Whomever hacked Sony Pictures Entertainment may never be known. But no matter, whomever is responsible, what's especially enlightening about this case is the US government's "trust us" stance. It demonstrates a continued lack of respect for the intelligence of US citizens and other people around the world.

Trust is an act of faith. But trust in government shouldn't require a leap of faith. Trust in extraordinary claims in the face of murky and what appears to be contradictory information… is simply a leap too far. And so, the Obama administration's rush to judge North Korea despite the lack of any real evidence brings us to our unfortunate prediction for 2015.

Prediction: Section 215 and Section 206 of the USA PATRIOT Act and Section 6001 of the Intelligence Reform and Terrorism Prevention Act will be reauthorized before their June 1, 2015 expiration date.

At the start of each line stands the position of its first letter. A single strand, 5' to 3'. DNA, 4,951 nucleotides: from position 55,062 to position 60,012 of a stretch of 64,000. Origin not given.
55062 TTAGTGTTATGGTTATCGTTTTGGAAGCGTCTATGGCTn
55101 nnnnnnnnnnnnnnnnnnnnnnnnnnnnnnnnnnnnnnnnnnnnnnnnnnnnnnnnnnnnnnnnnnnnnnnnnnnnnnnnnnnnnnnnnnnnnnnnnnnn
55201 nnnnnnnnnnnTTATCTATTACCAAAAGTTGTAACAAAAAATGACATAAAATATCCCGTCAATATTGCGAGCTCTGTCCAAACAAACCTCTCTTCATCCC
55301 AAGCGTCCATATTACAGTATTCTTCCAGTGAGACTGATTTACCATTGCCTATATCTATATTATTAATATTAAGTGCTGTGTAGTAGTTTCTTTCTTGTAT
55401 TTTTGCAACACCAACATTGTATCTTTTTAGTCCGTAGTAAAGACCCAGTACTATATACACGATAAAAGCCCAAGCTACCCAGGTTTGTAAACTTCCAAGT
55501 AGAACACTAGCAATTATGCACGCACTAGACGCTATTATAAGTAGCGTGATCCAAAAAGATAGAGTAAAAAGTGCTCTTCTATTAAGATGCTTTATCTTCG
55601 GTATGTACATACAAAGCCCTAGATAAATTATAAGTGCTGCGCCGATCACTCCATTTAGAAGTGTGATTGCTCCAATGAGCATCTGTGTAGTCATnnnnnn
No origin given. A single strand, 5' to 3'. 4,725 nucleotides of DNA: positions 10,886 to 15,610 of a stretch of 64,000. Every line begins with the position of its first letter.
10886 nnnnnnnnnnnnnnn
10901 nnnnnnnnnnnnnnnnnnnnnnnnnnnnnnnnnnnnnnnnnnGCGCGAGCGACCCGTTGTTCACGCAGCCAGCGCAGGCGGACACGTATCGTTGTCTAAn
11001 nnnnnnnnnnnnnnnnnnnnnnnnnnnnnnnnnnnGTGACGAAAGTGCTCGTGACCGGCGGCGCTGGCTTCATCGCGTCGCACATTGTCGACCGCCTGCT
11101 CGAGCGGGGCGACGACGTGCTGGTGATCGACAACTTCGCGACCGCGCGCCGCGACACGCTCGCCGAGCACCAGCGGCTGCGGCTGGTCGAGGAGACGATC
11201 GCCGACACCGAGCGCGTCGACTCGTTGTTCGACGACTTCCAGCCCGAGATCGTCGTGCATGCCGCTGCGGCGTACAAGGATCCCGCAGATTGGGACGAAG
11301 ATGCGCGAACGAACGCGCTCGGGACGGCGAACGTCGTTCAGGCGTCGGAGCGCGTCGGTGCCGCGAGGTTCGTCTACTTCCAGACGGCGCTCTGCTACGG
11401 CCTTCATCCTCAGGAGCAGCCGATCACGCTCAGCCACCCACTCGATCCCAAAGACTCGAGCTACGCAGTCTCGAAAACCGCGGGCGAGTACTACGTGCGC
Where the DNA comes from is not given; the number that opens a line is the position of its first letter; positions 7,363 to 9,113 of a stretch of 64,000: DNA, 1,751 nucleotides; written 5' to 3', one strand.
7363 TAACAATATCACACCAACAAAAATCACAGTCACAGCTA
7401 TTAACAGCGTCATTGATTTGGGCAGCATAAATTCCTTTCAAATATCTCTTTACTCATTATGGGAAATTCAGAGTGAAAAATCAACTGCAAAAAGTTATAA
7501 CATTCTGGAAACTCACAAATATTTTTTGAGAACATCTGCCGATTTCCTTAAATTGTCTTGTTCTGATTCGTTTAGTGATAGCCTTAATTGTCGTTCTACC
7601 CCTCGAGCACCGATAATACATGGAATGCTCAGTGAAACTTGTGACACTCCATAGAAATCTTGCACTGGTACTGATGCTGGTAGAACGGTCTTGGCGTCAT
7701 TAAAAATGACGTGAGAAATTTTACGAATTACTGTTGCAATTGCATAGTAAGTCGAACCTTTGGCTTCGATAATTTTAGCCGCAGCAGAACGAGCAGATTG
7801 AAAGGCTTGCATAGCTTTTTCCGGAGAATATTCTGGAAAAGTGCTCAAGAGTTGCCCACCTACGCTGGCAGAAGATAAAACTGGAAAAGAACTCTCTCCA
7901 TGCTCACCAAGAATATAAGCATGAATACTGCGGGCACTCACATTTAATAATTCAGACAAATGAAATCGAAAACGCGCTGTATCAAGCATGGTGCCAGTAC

Post-Snowden, it appeared as though the controversial provisions might lack the political support needed to avoid sunset. But now, we are confident that Washington D.C. will act to protect itself from "nation state cyber-terrorism" and will renew them after all.

Don't expect reform in 2015. The violation of your digital freedom will continue. Within 144 days from now. Mark your calendars.

—————

P.S. Bonus speculation!

You can track "cyber" related legislation at congress.gov. Keep an eye out for new Clipper chips and/or other backdoor mandates.

 
 

 
 
Wednesday, January 7, 2015

 
The Connections Between MiniDuke, CosmicDuke and OnionDuke Posted by Artturi @ 14:38 GMT